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Latitude: 51.659 / 51°39'32"N
Longitude: -3.5063 / 3°30'22"W
OS Eastings: 295900
OS Northings: 196659
OS Grid: SS959966
Mapcode National: GBR HH.6NRN
Mapcode Global: VH5GT.5KPJ
Entry Name: Park and Dare Workmen's Institute and Hall
Listing Date: 20 December 1996
Last Amended: 20 December 1996
Source ID: 18064
Building Class: Recreational
Location: Situated just off High Street/Bute Street in a central position in the town by the main railway and river crossing and Treorchy station and at the entrance to the Cwmparc valley; separate frontages o
County: Rhondda Cynon Taff
Community: Treorchy (Treorci)
Built-Up Area: Treorchy
Traditional County: Glamorgan
Parc and Dare were the names of two collieries in the Cwmparc locality; in 1892 a library was constructed for the miners on Station Street designed by Jacob Rees of Pentre; the building also contained reading, smoking, guest and refreshment rooms and was financed by the miners themselves through the first mineworkers trade association. In 1912 a second adjoining building fronting Dyfodwg Street was designed by T Owen Rees and Jacob Rees and opened as a theatre and cinema in 1913, cost £13,000, contractor Albon Richards of Pentre. Jacob Rees (1844 -1933) was structural engineer with the Ocean Coal Co at Cwmparc and later practised as an architect specialising in schools, chapel and workmen's halls. In 1926 as a result of the National Coal Strike the miners were no longer able to support the hall which was sold to the Ocean Coal Co. but it was repurchased by the National Union of Mineworkers local lodge at nationalisation in 1952. It passed to Rhondda Borough Council in 1975.
The Dyfodwg Street frontage, a grand four storey classical composition, towers above and dominates the surrounding shops and housing. Built of coursed rock-faced sandstone with ashlar dressings, dark to ground floor, paler above; rendered with painted brick dressings to side and rear; Welsh slate roof with terracotta ridge tiles and ventilators; leaded fly tower dormers. A central pedimented bay breaks forward slightly; the pediment has two tiers of mouldings, a blind keyed oculus datestone and inscribed frieze 'Park & Dare Workmens'(sic) Hall'. Channelled pilasters rising through 3 storeys support the pediment, with a panel enriched by a circular motif at frieze level and surmounted by orb finials on heavily moulded bases. The 3 top storey windows are set within an applied round arched arcade with deep keystones rising to the inscription band; the windows themselves have broken pediments and aprons; renewed glazing throughout. Second and first storey windows both have decorative surrounds and are separated by pilasters, the storeys themselves by heavily moulded string courses. Ground floor is of large channelled ashlar blocks with two deep set entrance doorways with deep keystones and glazed swing doors separated by a mullioned window. The two recessed bays each have a balustraded parapet above a bracketed cornice, ashlar channelled quoin strip and a single window with renewed glazing on each storey, with ashlar surrounds and bands above and below. To side are cross bays and a range of blind windows. Surviving original glazing to rear is 1/1 horned sash.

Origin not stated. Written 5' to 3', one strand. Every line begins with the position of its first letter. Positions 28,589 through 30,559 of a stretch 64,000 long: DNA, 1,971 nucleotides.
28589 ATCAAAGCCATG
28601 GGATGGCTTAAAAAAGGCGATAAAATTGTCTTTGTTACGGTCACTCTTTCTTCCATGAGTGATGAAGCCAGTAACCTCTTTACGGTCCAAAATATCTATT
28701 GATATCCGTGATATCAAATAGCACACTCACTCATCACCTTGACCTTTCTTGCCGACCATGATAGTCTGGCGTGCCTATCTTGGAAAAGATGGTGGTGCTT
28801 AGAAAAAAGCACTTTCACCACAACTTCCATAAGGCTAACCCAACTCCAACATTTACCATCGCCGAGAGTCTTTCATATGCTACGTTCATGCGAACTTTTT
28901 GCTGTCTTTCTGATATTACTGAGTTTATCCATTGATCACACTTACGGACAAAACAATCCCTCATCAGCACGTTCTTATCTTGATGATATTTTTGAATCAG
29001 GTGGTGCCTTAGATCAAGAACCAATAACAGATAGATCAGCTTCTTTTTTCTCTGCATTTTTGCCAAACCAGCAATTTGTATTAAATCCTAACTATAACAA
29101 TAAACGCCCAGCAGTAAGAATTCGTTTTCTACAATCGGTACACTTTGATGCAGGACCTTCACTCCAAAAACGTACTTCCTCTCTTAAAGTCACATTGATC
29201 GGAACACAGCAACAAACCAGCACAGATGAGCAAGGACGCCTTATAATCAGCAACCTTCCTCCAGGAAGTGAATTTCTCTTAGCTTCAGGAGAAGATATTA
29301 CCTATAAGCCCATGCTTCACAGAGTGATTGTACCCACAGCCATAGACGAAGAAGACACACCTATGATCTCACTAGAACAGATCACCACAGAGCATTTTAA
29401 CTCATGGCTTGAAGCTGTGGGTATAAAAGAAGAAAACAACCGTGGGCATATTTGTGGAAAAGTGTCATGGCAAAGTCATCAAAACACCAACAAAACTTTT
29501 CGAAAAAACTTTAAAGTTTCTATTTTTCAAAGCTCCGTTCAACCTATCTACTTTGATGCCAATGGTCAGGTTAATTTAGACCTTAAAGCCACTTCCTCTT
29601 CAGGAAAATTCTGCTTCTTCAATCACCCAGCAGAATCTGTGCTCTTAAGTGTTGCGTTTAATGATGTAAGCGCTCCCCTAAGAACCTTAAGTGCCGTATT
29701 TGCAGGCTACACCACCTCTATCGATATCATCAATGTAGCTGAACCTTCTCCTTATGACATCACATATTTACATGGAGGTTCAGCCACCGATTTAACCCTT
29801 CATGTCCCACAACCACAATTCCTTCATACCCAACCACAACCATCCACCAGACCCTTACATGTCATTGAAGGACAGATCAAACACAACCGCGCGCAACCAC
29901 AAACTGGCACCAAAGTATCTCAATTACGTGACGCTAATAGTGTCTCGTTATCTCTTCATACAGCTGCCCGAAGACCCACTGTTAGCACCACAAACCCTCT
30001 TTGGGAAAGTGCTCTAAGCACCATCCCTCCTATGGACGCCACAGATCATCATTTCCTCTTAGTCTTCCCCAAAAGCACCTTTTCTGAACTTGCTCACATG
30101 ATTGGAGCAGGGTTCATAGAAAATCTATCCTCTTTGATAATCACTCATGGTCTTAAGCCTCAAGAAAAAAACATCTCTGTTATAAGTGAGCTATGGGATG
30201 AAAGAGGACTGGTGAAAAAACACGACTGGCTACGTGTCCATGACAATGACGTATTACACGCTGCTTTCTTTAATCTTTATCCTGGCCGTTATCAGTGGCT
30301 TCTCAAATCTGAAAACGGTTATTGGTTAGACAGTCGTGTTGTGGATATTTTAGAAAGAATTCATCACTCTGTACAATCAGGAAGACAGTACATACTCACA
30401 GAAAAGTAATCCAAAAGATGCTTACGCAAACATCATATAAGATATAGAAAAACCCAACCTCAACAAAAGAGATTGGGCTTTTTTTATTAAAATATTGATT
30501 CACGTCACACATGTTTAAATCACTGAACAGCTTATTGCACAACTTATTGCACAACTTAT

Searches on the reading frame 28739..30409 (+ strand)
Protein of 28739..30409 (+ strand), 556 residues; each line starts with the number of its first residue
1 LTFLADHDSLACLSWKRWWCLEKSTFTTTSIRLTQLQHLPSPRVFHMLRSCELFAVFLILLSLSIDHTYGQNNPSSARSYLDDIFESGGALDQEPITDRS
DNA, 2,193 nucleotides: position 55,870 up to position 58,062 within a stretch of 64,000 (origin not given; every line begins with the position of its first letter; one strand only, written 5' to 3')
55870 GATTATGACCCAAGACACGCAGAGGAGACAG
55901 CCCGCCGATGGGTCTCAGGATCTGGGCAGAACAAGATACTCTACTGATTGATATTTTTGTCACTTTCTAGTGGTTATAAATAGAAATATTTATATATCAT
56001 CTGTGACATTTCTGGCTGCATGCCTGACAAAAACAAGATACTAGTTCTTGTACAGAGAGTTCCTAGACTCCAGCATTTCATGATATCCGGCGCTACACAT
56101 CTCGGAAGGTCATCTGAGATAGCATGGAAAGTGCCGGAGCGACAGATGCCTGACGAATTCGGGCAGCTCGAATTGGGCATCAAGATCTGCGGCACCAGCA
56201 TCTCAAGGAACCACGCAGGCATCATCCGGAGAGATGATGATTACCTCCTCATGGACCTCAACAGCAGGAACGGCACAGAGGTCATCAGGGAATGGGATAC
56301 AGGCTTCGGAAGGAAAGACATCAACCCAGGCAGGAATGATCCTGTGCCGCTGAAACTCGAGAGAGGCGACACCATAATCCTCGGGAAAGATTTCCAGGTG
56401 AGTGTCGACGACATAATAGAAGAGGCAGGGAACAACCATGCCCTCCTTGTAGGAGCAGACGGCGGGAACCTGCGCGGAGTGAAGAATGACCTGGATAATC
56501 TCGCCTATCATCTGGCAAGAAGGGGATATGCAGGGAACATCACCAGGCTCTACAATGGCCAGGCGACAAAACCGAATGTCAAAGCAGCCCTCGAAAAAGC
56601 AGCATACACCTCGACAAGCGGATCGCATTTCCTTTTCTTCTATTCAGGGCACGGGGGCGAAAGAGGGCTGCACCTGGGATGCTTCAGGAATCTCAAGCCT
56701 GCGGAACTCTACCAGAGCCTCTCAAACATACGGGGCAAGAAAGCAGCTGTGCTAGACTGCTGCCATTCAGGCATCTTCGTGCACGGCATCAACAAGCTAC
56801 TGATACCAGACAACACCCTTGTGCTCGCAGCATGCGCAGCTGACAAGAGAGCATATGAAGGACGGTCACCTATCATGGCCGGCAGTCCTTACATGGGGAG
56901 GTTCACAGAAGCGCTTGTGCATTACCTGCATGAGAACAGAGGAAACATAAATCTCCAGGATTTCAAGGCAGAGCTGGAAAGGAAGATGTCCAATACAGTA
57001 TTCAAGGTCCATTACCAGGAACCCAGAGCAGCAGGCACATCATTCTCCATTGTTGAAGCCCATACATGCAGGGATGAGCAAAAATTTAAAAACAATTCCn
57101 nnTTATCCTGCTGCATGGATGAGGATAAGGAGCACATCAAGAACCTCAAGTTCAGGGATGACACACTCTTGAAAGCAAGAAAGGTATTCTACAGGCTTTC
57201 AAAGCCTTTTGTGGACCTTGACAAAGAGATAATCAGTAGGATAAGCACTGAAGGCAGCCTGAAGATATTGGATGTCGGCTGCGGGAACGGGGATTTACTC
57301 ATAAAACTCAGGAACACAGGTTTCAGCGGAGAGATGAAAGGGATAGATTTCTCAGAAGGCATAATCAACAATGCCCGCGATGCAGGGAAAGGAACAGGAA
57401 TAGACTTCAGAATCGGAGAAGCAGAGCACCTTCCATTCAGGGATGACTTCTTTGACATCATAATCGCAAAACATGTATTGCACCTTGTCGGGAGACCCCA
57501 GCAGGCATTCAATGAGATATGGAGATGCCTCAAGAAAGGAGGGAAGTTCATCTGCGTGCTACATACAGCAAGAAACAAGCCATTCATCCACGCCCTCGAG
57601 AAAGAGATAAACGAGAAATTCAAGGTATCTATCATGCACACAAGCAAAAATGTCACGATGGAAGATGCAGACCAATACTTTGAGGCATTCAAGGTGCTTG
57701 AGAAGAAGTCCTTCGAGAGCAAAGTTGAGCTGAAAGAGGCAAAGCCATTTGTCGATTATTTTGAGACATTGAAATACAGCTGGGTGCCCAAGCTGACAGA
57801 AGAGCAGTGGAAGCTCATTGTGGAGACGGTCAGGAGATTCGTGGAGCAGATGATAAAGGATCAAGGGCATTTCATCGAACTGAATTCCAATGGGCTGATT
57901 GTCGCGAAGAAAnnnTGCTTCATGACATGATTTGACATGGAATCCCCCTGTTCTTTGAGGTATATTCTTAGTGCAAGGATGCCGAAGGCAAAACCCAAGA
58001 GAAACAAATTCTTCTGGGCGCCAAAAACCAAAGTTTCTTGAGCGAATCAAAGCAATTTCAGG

The Station Street frontage is lower and more domestic in appearance. Built of snecked rockfaced sandstone with ashlar dressings and Welsh slate roof with terracotta ridge tiles. Also of 4 storeys including attic and semi-basement with frontage of 5 bays, 3 of which have gables with finials, small columns supporting the kneelers, and break forward; the two outer each with 2 storey canted bays with moulded sill and cornice band and pitched roof. Windows with renewed glazing are paired for the 3 central bays. Central double doorway with steep gabled surround and prominent kneelers has coloured glass overlight with ' Park and Dare Workmens Institute' in Art Nouveau lettering and steps up to interior doors. Simple two bay side frontage joins a service bay which links with the theatre block.
The theatre remains mostly unaltered with two tiers of galleries each supported by 6 slender cast iron columns with fronts decorated with robustly moulded plaster foliage panels and moulded bands above and to soffit; wide and high basket arched proscenium arch, heavily moulded with a large centre moulded plaster crest; painted boarded ceiling in panels; 4 panelled doors. Other parts have been refurbished to provide new facilities.
Listed II* as the grandest Workmen's Institute and Hall in the Rhondda with an outstanding facade and an early theatre retaining much of its original character.
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